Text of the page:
As we wind along the Khasab coastal road, we pass an oasis of palm groves and villages where man-made stone walls complement the layers of rock, before pulling to an abrupt stop. Having been collected from the Dubai airport at 6am and escorted to the tip of Oman’s Musandam Peninsula — napping most of the way — it feels as if I’ve been whisked away into another world.
Musandam Peninsula, a protruding landmass flanked by United Arab Emirates to the west and Oman to the east, is just a few hours’ drive from glittering Dubai. The draw here is Khor Sham, a 16-kilometre-long fjord which has earned Khasab the nickname ‘the Norway of Arabia’. We board one of Musandam Sea Adventure’s traditional wooden dhows, which is furnished with large, comfortable cushions and rugs. Sipping tea and snacking on fresh fruit provided by the gracious Mohamed, we skim the coast towards the entrance to the khor. The contrast of the arid landforms and the deep blue sea of the Arabian Gulf is spectacular — and this is only the beginning.
We pass small villages within the fjord, populated by between 50 and 150 people and only accessible by boat. Stone houses dot the hillside and fishing boats bob in the water. Steps are cut into the rock, and an old sofa creates an outdoor living room with an incredible view. Most of the villagers are fishermen, and the children travel by boat to school in Khasab every Saturday, returning home on Wednesday. Stripes of brown start to show in the fascinating mountains, but all other attractions are abandoned as we turn our attention to the marine visitor who has joined us alongside the dhow. A ripple of excitement overtakes the group as a dolphin slices through the shining water, accompanying us deeper into the khor.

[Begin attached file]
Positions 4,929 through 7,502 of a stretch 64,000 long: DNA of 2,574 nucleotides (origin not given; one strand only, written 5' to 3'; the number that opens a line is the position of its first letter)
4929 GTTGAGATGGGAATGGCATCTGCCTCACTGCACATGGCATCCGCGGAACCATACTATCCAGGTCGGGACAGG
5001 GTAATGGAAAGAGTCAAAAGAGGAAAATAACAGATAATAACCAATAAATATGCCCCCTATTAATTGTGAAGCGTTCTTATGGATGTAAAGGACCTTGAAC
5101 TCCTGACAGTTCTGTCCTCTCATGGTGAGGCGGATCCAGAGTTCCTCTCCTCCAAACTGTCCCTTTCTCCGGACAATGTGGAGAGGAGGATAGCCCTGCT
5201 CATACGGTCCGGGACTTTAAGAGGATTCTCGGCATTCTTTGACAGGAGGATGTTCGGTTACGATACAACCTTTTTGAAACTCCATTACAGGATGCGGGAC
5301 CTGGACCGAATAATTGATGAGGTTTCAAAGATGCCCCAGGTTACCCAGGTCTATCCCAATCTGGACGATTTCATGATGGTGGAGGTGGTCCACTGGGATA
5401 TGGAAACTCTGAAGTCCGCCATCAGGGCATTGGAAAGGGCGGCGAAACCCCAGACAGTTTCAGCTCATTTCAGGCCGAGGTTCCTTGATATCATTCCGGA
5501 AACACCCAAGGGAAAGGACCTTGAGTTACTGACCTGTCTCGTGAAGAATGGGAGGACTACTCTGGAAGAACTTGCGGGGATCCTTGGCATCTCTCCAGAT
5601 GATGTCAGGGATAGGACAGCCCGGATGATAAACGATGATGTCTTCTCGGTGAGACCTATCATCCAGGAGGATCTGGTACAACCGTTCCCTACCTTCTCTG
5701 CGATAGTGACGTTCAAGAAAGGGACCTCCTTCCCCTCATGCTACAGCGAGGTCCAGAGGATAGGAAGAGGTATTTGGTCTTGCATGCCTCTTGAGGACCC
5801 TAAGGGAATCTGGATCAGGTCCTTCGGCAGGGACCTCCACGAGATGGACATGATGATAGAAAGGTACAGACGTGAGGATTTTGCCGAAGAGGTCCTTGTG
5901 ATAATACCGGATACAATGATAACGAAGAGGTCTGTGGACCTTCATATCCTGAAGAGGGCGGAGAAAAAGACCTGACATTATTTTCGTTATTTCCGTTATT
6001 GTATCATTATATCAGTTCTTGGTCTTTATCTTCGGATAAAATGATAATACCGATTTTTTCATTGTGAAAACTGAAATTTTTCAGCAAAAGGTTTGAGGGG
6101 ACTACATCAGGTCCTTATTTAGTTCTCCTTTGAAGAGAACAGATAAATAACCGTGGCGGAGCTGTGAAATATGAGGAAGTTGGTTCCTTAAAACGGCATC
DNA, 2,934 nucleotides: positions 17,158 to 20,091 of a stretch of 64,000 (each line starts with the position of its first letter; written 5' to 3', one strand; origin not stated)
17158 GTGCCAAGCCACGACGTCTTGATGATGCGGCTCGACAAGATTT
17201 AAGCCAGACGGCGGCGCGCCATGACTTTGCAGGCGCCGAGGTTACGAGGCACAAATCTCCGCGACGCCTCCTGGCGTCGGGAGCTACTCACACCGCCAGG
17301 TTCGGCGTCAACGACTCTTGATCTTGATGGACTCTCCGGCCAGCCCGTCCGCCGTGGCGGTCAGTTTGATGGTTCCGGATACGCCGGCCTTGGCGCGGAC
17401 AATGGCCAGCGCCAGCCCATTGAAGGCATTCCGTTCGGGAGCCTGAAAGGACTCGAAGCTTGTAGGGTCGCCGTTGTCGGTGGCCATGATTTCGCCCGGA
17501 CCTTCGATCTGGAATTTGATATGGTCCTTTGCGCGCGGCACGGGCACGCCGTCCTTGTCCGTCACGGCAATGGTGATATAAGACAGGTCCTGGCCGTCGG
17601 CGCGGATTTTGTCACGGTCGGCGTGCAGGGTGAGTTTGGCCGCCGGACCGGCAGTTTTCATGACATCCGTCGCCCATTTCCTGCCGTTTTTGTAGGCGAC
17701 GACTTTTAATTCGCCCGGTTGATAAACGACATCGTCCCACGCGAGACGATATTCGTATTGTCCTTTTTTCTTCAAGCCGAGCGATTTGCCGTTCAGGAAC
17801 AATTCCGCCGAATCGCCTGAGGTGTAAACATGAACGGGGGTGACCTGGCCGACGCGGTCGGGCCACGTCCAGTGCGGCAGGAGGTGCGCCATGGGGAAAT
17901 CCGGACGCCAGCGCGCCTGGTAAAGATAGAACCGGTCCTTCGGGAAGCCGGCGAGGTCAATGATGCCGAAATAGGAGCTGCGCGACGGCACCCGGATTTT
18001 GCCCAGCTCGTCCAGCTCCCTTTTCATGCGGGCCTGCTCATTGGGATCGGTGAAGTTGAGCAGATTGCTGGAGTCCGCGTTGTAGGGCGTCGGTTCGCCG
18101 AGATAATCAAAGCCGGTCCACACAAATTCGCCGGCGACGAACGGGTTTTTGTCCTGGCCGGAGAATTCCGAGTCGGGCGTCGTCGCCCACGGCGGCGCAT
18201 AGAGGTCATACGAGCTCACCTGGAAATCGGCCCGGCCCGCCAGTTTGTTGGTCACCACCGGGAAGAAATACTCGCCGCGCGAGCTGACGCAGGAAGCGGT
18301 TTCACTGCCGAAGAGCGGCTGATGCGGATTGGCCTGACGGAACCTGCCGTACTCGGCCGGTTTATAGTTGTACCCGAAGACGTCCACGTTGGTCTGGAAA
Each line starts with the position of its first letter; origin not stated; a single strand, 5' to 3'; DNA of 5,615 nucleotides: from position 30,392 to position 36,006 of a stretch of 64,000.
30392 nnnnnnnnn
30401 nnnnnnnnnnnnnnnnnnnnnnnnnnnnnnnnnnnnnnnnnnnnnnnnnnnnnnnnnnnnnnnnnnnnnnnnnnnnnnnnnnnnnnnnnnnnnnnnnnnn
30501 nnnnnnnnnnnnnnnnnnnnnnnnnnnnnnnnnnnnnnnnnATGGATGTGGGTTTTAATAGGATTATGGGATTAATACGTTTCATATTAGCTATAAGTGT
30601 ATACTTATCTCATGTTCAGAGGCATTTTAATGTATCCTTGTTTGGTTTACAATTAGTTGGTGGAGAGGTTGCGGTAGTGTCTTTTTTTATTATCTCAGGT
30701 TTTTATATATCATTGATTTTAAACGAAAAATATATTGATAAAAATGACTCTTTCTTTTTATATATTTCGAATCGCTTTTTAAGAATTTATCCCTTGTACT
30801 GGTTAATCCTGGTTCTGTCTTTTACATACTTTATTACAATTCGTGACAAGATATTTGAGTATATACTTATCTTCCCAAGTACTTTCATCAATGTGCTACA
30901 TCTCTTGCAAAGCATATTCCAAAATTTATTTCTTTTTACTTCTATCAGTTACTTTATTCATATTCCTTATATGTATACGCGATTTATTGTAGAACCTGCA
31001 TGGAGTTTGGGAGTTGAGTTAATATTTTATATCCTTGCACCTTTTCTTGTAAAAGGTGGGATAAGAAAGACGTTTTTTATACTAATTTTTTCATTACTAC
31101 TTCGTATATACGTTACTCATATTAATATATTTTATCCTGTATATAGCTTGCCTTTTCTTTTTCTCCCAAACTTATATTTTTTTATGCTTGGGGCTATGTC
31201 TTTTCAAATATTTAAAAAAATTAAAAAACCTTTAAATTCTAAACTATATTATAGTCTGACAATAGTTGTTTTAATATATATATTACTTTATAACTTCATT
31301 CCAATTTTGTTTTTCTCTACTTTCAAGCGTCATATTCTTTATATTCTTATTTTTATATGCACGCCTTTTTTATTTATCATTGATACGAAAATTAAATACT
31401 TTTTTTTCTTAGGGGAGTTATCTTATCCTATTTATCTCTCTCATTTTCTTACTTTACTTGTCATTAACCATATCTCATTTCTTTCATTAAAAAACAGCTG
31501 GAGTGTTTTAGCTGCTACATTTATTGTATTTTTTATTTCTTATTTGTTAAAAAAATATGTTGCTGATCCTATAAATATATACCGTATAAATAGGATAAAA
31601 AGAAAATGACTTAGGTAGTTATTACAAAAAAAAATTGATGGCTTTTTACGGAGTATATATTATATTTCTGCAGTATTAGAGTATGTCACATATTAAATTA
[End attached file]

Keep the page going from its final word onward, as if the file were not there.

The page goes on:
We pause by Telegraph Island, which was named after the telegraph station built here in 1864 by the British to support communications between England and its then colony, India. This was quite an undertaking, requiring an underwater cable to run from India to Iraq, with Musandam the midway point. Now, the island is more famous for its coral reef. We jump into the clear, cold water, which somehow feels thicker than normal. Snorkels and masks are on hand to borrow, but I’m so transfixed by the landscape, I opt just to float and gape. Other dhows in the distance only add to the picturesque scene.
Towels are wrapped around us as we climb back on board for a hearty lunch. Prepared by Musandam Sea Adventure’s own chef, the homemade, seasoned fried chicken, lightly spiced vegetable curry, pita breads with hummus, and green salad is perfection. It’s all washed down with an abundant array of cold drinks happily served by Mohamed, whose mission in life is to keep us hydrated. Peace falls over the boat: a couple sits, back to back, looking out; a young girl curls up against the side; and friends soak up rays on the bow.
A jagged pile of large stone slabs are indicative of the volcanic disorder that brought about this special place, and the reflection of the mountains in the water — grey and beige rather than the green one would usually expect in a fjord — creates a surreal image. As we turn to circle back, we’re treated to another scenic view: three layers of mountains sit like layers of gauze, semi-transparent on the horizon. The afternoon light casts shadows, emphasising grooves and crags. The wind picks up as we exit the khor, and out come the fleecy blankets.